Anupama Pal is the Reference and Government Documents Librarian at the Elon University School of Law Library.
Posted By 7/28/2013 7:30:15 PM
7/26/2013 6:42:21 PM
Program Review: F6: When Cookie Cutter Services Won’t Cut It: Brainstorming Services for Public Patrons
Presenters: Barbara Fritschel Coordinator & Moderator, U.S. Courts Library; Stina Van Patten, Speaker, Public Law Library of King County; Joanne Dugan Colvin, Speaker, University of Baltimore Law Library; Joan M. Bellistri, Speaker, Anne Arundel County Public Law Library.
Recommended highly for public law librarians and very valuable to all other librarians.
I went to this program hoping to get a couple of new ideas for improving services to public patrons. I also brought some wariness and skepticism about the effectiveness of brainstorming in a large group. I am pleased to report that Ileft the program with dozens of new ideas for providing services to public patrons, a new adjective phrase “individuals without attorneys,” and a used new rocking brainstorming tool.
You can read the ideas generated during the brainstorming session in the new member created community, “Services to the Public” on AALLNET, in the document library, http://community.aallnet.org/Communities/Resources/ViewDocument/?DocumentKey=6fb1fd5d-505c-4b48-86d2-b96ea2902d32
Stina Van Patten from King County public law library gave a nice overview of the challenges involved with creating podcasts. A podcast of her presentation, “Wonder What it Takes to Produce a Podcast?” is available on the King County Law Library site http://www.kcll.org/podcasts/wonder-what-it-takes-produce-podcast . Time constraints did not permit her to go into great detail of the actual workflow of producing and editing a podcast. She did however include references to applications for editing podcasts, GarageBand and Audacity.
Joanne Colvin proposed that we take the individuals from where they are when we began teaching them legal research. Namely recognize and accept the widespread familiarity with Google, embrace Google as a starting point. Teach them how to do legal research on Google, how to evaluate sites, etc. Then instruct them how to use premium databases.
John Bellilstri described how her law library developed a lawyer in the library program for her county law library in Maryland. While this portion provided a good road map for starting a lawyer in the library program I had hoped for something about encouraging bundled legal services.
Barbara Fritschel wrapped up the presentations with brainstorming using a tool brainwriting. Brainwriting is a quiet brainstorming exercise because only the timekeeper talks. Instead of everyone talking with a scribe recording the ideas, each person writes down three or more ideas on a sheet of paper. At the end of the three minutes the timekeeper tells everyone to stop writing and pass their sheet one person to the left. Then, each person is to add ideas to the new sheet of paper they have in front of them. The ideas can build from ideas on the sheet or can be the same ideas the individual wrote earlier. The timekeeper calls time after three minutes and the process repeats until either everyone has written on every piece of paper or the available time has elapsed. In this manner multiple ideas are collected on each sheet of paper from different individuals in a manner that doesn’t penalize individuals who are reluctant to speak in a group setting.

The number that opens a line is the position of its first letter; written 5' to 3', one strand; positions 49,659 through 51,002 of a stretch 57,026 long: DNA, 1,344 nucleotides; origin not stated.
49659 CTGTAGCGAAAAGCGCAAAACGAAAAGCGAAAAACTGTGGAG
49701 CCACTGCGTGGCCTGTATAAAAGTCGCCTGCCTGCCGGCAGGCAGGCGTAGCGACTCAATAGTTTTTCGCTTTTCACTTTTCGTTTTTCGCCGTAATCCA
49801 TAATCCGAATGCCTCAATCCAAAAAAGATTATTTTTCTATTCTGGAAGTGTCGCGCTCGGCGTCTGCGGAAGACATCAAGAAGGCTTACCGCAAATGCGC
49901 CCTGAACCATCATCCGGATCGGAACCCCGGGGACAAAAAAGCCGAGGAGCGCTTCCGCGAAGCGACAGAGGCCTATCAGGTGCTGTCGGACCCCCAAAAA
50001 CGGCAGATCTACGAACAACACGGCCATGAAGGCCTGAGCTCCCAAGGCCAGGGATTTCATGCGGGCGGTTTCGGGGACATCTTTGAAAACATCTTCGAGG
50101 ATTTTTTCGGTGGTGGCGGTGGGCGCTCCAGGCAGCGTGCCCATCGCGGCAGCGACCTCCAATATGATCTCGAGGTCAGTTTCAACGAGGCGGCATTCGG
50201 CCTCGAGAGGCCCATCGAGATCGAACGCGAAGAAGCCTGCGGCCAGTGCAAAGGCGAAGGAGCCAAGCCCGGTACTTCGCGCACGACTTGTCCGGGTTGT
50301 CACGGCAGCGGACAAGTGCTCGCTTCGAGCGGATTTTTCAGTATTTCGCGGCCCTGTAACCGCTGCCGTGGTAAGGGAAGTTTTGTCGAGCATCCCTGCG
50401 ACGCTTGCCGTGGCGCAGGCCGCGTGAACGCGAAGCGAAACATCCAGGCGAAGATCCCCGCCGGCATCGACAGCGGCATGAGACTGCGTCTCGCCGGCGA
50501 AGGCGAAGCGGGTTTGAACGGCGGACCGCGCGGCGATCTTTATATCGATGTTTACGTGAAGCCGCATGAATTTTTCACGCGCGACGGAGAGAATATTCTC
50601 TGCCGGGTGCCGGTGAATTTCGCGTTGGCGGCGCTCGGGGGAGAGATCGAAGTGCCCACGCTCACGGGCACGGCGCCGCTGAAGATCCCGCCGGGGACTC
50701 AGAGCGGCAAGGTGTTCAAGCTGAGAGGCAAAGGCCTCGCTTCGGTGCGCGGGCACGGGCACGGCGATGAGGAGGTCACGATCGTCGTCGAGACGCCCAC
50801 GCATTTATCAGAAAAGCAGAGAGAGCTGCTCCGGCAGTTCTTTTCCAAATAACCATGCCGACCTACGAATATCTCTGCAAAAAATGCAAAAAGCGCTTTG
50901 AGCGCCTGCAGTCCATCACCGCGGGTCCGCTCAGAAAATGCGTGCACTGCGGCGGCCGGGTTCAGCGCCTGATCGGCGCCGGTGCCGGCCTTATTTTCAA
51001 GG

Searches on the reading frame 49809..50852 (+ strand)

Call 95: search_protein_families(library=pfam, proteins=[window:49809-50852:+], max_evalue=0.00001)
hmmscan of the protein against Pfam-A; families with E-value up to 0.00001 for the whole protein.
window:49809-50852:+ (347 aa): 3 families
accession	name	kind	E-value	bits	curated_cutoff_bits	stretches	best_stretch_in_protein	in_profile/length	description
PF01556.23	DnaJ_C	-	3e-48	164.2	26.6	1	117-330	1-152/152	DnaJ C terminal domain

Note: this portion of the program worked because (1) the room was arranged with round tables instead of theater-style seating, (2) audience members complied with the request to move so that there were 7 people at each table, (3) there was blank sheets of paper at each table.
Instead of having each table report a couple of ideas, the audience agreed to give all their sheets to Barbara with their email addresses so that the work-product could be scanned and emailed to each of the audience members.
In an attempt to continue and build the discussion, I’ve created a member community, "Service to the Public," http://community.aallnet.org/Communities/ViewCommunities/CommunityDetails/?CommunityKey=158 where the documents are posted in the document library. Please visit and join the community, post suggestions and questions - and of course success stories or failures.
This program offered something for all types of law libraries: techniques for reaching their users, teaching legal research to new law clerks and associates, and working with the local bar association and public libraries or public law libraries to create a “lawyers in the library” program in their community.
Posted By 7/26/2013 6:42:21 PM